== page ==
Johnson posted on social media that he was in Washington, D.C., during Wednesday's riots and included disparaging comments about the Black Lives Matter movement, according to The Bradenton Herald. Those posts were later deleted or taken down.

During Wednesday's violence, Capitol Police Officer Brian Sicknick was wounded in a confrontation with attackers and was reportedly struck by a fire extinguisher. He died Thursday night. Another officer was crushed in a doorway, but it's unclear what happened to that officer, whose plight was captured on camera and shared by the progressive organization Status Coup. Members of media organizations, including the AP and The New York Times, were also attacked.

By Saturday, prosecutors had filed 17 cases in federal district court and 40 others in the District of Columbia Superior Court for a variety of offenses ranging from assaulting police officers to entering restricted areas of the U.S. Capitol, stealing federal property and threatening lawmakers.

Prosecutors said additional cases remained under seal, dozens of other people were being sought by federal agents, and the U.S. attorney in Washington vowed Friday that "all options were on the table" for charges, including possibly sedition.

Other notable arrests in the Capitol invasion include:

— Doug Jensen, an Iowa man, was jailed early Saturday on federal charges, including trespassing and disorderly conduct counts, for his alleged role in the Capitol riot. Jensen, 41, of Des Moines, was being held without bond at the Polk County Jail and county sheriff's Sgt. Ryan Evans said he didn't know if Jensen had an attorney. Video posted online during the storming of the Capitol showed a man who appears to be Jensen, who is white, pursuing a Black officer up an interior flight of stairs as a mob of people trails several steps behind. At several points, the officer says "get back," to no avail.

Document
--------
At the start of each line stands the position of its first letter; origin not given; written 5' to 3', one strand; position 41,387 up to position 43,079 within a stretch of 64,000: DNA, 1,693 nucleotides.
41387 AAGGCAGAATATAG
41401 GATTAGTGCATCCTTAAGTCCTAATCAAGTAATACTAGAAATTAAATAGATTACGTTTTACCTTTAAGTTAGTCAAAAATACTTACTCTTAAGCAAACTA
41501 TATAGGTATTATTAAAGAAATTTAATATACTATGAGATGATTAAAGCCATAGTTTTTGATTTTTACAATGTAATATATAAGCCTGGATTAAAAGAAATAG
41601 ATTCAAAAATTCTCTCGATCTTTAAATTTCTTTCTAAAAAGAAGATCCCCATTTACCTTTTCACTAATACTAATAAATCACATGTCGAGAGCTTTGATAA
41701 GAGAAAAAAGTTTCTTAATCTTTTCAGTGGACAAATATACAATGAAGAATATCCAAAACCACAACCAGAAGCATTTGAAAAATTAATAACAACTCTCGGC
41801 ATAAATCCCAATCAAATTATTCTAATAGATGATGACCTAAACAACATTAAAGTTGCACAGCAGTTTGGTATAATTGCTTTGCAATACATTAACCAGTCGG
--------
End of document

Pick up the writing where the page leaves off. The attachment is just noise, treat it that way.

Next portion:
— Richard Barnett, an Arkansas man who was shown in a widely seen photo sitting in House Speaker Nancy Pelosi's office with his boots on a desk after the storming of the Capitol, was arrested Friday by the FBI. Barnett, 60, turned himself in to FBI agents at the Benton County Sheriff's Office in Bentonville, Arkansas. He is jailed in the Washington County Detention Center in nearby Fayetteville, Arkansas, without bond pending an initial court appearance, FBI Little Rock spokesman Connor Hagan said. No attorney is listed in online jail records for the Gravette, Arkansas, man.

— Derrick Evans, a West Virginia state lawmaker who posted videos online showing himself pushing his way inside the Capitol, was arrested Friday by the FBI at his home and charged with entering restricted federal property. Evans, who faced bipartisan calls for him to step down, submitted a letter of resignation Saturday to West Virginia Gov. Jim Justice and apologized for his actions. Evans faces charges that he entered a restricted area of the U.S. Capitol after he livestreamed himself rushing into the building with a horde of rampaging Trump supporters. In the videos, Evans is seen fist-bumping a police officer and then milling around the rotunda as he shouted, "Our house!"


Callahan reported from Indianapolis. Associated Press writers Michael Balsamo and Paul Davenport contributed to this report.